One of the key questions that even experienced investors are not able to answer is What is the Right Time to Exit a Stock? When should you sell the stocks and book profit? Or what should be the stock exit strategy for the investors? Knowing the Answer to this question is crucial if you want to have a successful stock market career.
Do you remember the story of the brave Abhimanyu from Mahabharata? He was a great Warrior, the son of Gandhivdhari Arjun and the student of Almighty Krishna. Although he was one of the best warriors in the legendary story, he went through a fatal end just because he knew how to enter a ‘Chakravyuh’ but didn’t know how to exit.
Similarly, the stock market is a Chakravyuh and you should know both how to enter and exit. The selling strategy of a stock is as important as the entry strategy. In this post, we are going to discuss the exit strategy for an intelligent investor. Be with me for the next 5-6 minutes to learn the right time to exit a stock for best returns.
What is not the Right Time to Exit a Stock?
Before looking at the stock exit strategies, first, let us look into when not to sell. That is, what is not the right time to exit a stock.
Imagine a scenario. You bought 20 stocks of a company at price Rs 500 today. Further, let’s also assume that you have done fundamental research and the stock is fundamentally very strong. Next week, the stock price zooms to Rs 550 (+10%). What will you do? Will you sell the stock and exit?
Now, let’s move to two days hence. The stock price now rose to Rs 590 (+18%). What will be your next move?
When prices of the stock rise like this, the ‘Greed and Fear’ take charge of your actions. Here, you might think that let’s book the profit. You have already gained Rs 90 per share (+18%). What if the stock prices fell? It’s better to book some profits right now. But, while doing so you are missing out on a few points. Let me highlight them:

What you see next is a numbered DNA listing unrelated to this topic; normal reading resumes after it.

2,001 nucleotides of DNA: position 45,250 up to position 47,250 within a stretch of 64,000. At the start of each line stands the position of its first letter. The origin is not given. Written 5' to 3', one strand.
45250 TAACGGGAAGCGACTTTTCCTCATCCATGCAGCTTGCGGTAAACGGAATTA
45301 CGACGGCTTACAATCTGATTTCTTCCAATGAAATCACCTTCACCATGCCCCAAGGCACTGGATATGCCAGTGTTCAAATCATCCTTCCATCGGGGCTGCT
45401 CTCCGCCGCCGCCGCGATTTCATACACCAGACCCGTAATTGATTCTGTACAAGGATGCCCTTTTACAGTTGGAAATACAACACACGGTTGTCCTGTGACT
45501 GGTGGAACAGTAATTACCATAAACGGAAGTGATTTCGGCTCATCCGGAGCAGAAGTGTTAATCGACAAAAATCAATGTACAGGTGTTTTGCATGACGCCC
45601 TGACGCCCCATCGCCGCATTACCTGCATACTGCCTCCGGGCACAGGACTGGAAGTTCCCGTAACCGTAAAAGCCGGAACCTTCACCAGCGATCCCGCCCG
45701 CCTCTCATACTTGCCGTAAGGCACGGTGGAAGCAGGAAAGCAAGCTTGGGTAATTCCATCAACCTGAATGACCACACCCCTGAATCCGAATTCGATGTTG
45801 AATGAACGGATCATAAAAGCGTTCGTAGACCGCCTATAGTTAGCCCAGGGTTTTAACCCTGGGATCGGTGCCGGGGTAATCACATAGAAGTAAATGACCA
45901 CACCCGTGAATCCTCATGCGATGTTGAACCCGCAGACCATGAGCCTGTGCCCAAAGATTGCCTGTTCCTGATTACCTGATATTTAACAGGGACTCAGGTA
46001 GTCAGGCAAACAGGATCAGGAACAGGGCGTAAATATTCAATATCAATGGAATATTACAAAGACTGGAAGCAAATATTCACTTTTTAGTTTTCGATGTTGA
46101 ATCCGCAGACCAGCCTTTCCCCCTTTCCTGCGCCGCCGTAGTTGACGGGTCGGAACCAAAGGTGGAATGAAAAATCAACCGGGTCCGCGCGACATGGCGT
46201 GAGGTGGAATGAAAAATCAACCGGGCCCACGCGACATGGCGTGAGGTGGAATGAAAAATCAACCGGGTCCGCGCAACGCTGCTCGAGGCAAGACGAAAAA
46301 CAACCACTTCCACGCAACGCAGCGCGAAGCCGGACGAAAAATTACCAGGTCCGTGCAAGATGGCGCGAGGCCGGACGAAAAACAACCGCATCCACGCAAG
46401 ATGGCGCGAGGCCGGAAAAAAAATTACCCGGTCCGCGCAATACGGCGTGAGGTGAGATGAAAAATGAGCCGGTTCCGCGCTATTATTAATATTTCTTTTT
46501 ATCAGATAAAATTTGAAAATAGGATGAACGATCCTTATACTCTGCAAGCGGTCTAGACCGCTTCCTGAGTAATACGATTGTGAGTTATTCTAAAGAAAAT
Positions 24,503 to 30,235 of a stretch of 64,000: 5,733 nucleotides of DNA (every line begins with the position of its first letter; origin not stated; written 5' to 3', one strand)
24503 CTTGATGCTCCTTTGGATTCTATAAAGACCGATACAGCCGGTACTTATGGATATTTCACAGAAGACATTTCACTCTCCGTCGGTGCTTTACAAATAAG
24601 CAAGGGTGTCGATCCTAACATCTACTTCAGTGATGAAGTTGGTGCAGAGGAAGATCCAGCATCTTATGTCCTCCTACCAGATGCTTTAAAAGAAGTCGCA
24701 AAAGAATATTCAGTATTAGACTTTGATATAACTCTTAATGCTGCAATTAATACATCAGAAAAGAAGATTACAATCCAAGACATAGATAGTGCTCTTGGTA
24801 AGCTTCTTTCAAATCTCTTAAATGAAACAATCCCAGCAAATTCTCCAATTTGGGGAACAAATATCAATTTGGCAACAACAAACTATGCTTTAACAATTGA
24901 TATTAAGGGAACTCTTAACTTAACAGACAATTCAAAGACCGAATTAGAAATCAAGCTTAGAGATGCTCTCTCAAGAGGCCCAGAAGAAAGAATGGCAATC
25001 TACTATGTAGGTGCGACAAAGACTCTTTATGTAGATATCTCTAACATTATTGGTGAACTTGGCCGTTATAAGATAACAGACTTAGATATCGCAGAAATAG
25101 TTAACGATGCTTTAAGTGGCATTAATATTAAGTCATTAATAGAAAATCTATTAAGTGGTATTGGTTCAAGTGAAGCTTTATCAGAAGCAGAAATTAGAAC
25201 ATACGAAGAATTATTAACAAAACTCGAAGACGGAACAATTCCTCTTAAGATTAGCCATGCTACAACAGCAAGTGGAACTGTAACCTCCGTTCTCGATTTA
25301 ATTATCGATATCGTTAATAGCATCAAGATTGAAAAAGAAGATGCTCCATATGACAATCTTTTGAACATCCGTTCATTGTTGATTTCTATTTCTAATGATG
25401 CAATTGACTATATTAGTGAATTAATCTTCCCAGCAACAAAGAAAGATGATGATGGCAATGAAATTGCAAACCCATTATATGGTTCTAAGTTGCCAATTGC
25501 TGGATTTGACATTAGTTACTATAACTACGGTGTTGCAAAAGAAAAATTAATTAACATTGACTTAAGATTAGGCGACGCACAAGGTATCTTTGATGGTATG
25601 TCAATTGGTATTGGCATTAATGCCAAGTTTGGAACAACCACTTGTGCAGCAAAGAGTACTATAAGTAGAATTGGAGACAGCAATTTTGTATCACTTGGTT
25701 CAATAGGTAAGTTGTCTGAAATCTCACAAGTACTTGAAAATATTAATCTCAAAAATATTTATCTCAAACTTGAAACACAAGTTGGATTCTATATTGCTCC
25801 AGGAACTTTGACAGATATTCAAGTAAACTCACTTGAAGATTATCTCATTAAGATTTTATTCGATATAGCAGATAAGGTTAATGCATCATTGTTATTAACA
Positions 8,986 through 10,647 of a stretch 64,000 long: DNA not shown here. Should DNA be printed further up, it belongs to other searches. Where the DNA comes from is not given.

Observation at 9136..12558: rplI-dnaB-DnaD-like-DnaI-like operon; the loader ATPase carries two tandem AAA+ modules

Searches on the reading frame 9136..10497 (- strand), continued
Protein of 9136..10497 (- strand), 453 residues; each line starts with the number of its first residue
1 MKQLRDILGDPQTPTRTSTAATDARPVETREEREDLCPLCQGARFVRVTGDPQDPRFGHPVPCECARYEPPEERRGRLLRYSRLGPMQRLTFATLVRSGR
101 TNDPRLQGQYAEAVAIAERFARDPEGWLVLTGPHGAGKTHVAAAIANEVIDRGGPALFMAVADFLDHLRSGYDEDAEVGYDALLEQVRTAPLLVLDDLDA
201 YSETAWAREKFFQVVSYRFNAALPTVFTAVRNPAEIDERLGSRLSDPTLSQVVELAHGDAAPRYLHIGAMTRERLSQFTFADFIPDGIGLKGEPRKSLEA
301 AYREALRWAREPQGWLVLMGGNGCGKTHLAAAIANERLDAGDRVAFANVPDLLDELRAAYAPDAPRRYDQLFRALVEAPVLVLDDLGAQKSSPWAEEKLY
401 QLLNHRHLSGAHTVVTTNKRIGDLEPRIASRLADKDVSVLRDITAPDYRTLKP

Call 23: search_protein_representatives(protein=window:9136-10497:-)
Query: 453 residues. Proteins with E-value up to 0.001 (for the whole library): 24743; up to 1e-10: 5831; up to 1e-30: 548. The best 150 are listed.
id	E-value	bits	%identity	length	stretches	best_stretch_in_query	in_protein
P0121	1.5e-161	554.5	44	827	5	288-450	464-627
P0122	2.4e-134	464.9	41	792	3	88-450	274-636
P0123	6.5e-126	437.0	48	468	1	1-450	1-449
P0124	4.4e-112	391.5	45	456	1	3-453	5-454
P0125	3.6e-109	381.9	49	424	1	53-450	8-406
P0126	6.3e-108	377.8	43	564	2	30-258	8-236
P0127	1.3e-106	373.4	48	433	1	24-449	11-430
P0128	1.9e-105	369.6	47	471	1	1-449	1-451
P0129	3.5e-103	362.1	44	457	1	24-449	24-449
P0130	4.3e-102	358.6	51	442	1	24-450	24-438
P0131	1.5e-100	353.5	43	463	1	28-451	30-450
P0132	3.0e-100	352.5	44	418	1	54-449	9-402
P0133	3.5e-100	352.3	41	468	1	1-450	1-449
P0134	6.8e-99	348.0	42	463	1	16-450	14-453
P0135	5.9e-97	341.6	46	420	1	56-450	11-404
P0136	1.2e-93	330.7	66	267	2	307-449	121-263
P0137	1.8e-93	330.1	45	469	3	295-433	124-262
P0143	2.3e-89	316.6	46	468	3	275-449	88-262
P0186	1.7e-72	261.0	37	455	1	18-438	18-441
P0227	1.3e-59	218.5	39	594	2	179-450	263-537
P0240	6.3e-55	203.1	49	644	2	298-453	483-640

You have spent a lot of time analyzing this company, researched the stock carefully and the stock has a potential to give greater returns. It might become a multi-bagger in the future. Why do you want to book a profit of +18%, when you can get +100% profits or more?
You might also think that you will enter the stock again when the price is low. What if the stock price never comes down? I mean, the company is fundamentally strong and might give brilliant results in future. There are chances that you may never be able to enter the stock at a similar buying price. Why do you want to jump from the running train and want to catch it again?
Anyways, let’s imagine the scenario that you re-entered the stock. Don’t you think that in such a scenario you have to give the extra brokerage charge and other charges (including the time that you spend to re-invest)? I mean, you have to pay all the charges 2 times when you first bought and sold the stock. And next two times, when you re-enter and will sell in future. Total double brokerage. Do you really think it’s worth paying this much brokerage just to book a profit of +18%?
Lastly, do you know that you have to pay a capital gain tax of +15% for short-term gains? For long-term investment (over 1 year), the capital gain tax is lesser i.e. 10%.
Overall, it’s not logical to sell the stocks if it is fundamentally strong just to book some small short-term profit. Look at the bigger picture. Haven’t you ever wondered why the great investor’s like Warren Buffet, Rakesh Jhunjhunwala, RK Damani etc always invest for a long term? How will you get a multi-bagger return if you never give your stock the opportunity to grow?
Let me Explain this Concept Further With the help of a personal example.
I’m invested heavily in stocks and bought the stocks of TITAN Company at a price of Rs 314 per share in November 2016. I liked the products of Titan Company. The company is fundamentally very strong and the stock was selling at a discount during that time because of demonetization.